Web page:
March 31, 2016
Invasive Plant Replacements
Oh, how often I hear from gardeners who “inherited” an Arizona ash. These short-lived, brittle trees wreak havoc on our roofs, cars, and sewer systems. Recently, Tania Derington asked if her scarred Arizona ash needed to go.
Yes, says Daphne! With the size of the tree, she noted that it could fall (no pun intended) into Austin’s heritage tree ordinance. Indeed it did, but Tania got approval in 48 hours to take out this potential hazard as we enter fierce storm season. Get Daphne’s complete answer.
Many of us, me included, “inherited” invasive plants like ligustrum, nandina, and Japanese honeysuckle. These plants are disastrous to our greenbelts and other habitats since they quickly overtake natural diversity.
This week, Nathan Unclebach from Hill Country Water Gardens and Nursery offers beautiful, beneficial options.
Mountain laurel is one of his water-thrifty choices to replace ligustrum. In fact, when Greg and I bought our house, ligustrums lined our back fence. We cut them down and planted mountain laurel seeds. It took a “few” years, but now we have an honorable privacy hedge, layered with lots of plants for wildlife.
Mountain laurels are slowpokes, for sure. To speed them up a bit, Nathan root drenches with Medina Hasta Gro monthly: 1 ounce to 1 gallon of water.
Originally, Japanese honeysuckle adorned our fence. Luckily, it died on its own. Before our mountain laurels got big, I planted native crossvine (Bignonia capreolata). Never have I watered it since, but look at this! It’s still on the fence and climbing into the trees (along with passion vine).
Crossvine ‘Tangerine Dream’ is a beauty, too. I spotted one at Mueller where birds are nesting, seriously annoyed when I wanted a closer look.
For luscious fragrance to replace Japanese honeysuckle, Nathan goes for native Carolina jessamine.
He’s got several choices to replace nandina, but one is Viburnum tinus ‘Compactum’ that grows to just 4-6’ tall in part shade. Mine is not the compact version, but it’s the perfect screen against a rental house next door. In spring, compact or not, fragrant flowers attract tons of tiny pollinators.
Watch now for more!
So, what about groundcovers for shade? I vote for native pigeonberry (Rivina humilis), Daphne’s Plant of the Week. Once established, it rarely needs extra water except in super dry times.
Growing to only about 12 to 18” tall, it flowers and fruits continuously from late spring to frost, feeding pollinators and birds. It dies back in winter but quickly returns.
Let’s go inside for a minute, since we do spend hours indoors—whether at home or in the office. John Dromgoole answers oft-asked questions about feeding and pest control. Find out more.
On tour in San Antonio, under graceful oak trees, Pat and David Mozersky’s courtyard garden revels in sun-dappled serenity.
They opted to build a compact house after leaving the family-sized home where they raised their sons, Joel and Jason. Their new-styled lawn is low-care Berkeley sedge, offset by multiple textures and foliar color. Steel planters promote visual depth and nurture plants that prefer rich, deep soil.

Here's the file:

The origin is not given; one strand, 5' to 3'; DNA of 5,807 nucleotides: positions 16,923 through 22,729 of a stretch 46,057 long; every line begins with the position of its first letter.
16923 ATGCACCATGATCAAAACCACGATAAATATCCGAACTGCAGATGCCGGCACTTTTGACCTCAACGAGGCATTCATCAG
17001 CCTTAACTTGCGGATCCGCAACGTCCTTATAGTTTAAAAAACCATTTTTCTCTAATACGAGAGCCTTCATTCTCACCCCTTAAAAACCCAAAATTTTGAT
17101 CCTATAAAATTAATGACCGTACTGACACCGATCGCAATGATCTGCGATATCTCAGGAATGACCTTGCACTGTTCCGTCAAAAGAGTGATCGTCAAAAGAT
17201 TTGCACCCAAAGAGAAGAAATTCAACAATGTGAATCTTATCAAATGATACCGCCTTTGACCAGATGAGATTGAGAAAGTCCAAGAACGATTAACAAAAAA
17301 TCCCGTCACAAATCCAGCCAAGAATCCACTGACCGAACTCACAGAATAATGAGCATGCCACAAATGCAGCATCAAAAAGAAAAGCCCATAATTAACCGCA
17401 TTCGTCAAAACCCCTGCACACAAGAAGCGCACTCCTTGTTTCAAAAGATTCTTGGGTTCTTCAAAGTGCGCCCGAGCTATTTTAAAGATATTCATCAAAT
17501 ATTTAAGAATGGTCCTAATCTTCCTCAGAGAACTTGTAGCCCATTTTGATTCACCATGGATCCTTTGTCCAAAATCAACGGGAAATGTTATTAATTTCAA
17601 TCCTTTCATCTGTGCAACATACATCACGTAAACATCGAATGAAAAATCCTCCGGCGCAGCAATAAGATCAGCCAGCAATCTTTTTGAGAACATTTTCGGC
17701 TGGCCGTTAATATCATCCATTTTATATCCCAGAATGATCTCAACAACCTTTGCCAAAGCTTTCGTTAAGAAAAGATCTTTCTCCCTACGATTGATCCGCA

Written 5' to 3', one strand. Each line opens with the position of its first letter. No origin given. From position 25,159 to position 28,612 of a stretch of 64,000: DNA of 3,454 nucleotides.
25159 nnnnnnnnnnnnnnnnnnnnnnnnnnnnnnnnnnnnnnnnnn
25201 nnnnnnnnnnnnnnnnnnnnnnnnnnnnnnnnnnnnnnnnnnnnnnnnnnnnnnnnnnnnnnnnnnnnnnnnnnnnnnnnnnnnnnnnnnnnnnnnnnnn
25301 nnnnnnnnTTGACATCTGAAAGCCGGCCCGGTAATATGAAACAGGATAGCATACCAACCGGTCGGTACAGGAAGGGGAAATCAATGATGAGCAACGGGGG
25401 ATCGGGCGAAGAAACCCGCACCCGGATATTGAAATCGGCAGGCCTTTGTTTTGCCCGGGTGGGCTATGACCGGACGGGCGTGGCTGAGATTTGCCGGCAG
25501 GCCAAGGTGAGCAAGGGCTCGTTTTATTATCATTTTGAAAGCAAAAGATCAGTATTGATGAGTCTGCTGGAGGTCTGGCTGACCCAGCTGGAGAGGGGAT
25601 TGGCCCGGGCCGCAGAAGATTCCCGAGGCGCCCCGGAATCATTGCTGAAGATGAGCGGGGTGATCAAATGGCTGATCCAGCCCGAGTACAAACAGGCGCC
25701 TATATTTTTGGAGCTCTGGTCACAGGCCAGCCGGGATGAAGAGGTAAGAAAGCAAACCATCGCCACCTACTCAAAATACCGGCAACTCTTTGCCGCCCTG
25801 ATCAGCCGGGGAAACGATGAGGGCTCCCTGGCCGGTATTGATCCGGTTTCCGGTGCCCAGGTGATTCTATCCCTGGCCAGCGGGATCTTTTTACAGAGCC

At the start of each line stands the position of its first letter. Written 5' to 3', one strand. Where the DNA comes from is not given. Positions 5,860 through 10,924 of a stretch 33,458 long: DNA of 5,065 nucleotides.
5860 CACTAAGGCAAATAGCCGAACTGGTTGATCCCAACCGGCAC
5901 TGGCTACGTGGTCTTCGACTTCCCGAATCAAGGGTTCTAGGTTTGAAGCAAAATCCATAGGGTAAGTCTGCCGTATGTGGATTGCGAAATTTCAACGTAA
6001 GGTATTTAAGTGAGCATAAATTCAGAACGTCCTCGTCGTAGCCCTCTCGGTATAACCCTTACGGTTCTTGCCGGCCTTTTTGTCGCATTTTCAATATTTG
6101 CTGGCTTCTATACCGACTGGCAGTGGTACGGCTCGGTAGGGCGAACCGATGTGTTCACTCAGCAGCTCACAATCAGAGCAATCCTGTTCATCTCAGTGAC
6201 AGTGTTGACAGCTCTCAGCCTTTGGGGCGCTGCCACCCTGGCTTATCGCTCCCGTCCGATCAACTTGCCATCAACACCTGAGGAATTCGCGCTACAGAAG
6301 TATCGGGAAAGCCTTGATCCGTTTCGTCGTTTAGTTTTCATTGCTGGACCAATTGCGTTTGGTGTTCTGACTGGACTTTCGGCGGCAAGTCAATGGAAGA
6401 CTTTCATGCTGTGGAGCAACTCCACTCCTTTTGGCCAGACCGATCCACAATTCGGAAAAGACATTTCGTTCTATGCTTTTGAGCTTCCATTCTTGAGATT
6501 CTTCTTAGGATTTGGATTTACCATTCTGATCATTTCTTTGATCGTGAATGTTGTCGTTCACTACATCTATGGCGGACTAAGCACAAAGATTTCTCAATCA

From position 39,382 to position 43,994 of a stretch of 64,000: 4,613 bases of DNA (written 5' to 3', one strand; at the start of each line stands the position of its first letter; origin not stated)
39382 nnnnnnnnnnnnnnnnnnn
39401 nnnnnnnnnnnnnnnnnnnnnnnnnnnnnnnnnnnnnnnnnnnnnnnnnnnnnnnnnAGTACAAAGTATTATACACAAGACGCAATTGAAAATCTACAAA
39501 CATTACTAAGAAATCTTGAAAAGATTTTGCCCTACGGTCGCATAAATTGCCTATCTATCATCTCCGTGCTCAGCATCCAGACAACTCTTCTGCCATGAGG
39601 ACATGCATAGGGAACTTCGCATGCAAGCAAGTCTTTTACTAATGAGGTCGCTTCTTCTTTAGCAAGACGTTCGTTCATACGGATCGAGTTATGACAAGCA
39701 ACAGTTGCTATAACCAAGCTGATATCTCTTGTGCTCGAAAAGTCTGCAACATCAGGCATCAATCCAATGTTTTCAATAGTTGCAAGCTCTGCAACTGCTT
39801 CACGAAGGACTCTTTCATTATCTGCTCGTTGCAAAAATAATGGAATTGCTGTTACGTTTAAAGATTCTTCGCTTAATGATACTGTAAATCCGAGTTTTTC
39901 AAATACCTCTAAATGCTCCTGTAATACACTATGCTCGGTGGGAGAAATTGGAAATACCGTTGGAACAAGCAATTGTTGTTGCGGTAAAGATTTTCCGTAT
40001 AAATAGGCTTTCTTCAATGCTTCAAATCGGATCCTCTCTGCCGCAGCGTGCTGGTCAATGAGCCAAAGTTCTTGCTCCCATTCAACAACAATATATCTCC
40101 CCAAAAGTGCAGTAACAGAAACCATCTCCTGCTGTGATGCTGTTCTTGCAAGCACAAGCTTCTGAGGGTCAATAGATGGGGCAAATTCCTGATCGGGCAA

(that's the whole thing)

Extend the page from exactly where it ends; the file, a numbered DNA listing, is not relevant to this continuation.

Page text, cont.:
To match the resourceful new house, they found Austin garden designer Mark Word to render a stylish, low-care, water thrifty composition outside.
For dimension and purpose, Mark tailored a series of Leuders pavers, tucked in with river rocks to capture rainwater.
For quiet and privacy, they surrounded the courtyard with stone walls, inspired by English field stone walls. When Pat found a horse head sculpture at a local gallery, she knew it was the perfect finishing touch.
In back, Mark framed the diminutive yard with a peaceful, low-care frame that culminates in a favorite patio retreat.
Pat and Joel lucked into the huge teak bench, perfect for hanging out with her King Charles Cavalier spaniels. Her herb bed on the side adds aromatherapy along with cuttings for her yummy recipes.
Pat found the bison wandering an Austin art show, and bought it for David’s birthday, since the bison is the mascot at their alma mater, the University of Manitoba.
The split level design magnifies space, leading to the outdoor kitchen and dining room, where guests can wander from dining to conversation areas.
Entertaining is important to Pat, who wrote the popular San Antonio Express-News column, Chef’s Secrets, for 22 years.
Joel found a zinc-topped table and old factory lamp for Pat’s ultimate at home secret: creating harmony on your plate and where it’s set.
Visit Pat’s garden yourself, along with other gorgeous designs on the San Antonio Watersaver Landscape tour: April 9 from 9 a.m. – 3 p.m. Get the details here.
And watch now!
Lots of events this weekend! I’ll be at the Mayfield Park Trowel & Error Symposium on Saturday from 9:30 a.m. – 1 p.m. to support this historic park and garden. Talks start at 10 a.m. where Jenny Peterson joins us for garden healing through cancer and signs her book, The Cancer Survivor’s Garden Companion; Eva Van Dyke from Barton Springs Nursery goes for Gardening on the Wild Side; and Keri Anderson from Slavonk & Hortus Terraria goes Undercover with Seeds & Plants/Terrariums Today.
On Saturday and Sunday, Zilker Garden Festival is hopping with lots of new features, include craft beer, bee-keeping, author book signing, music and as always, fun kid activities–including garden railroads. And PLANTS!
Thanks for stopping by! See you next week, Linda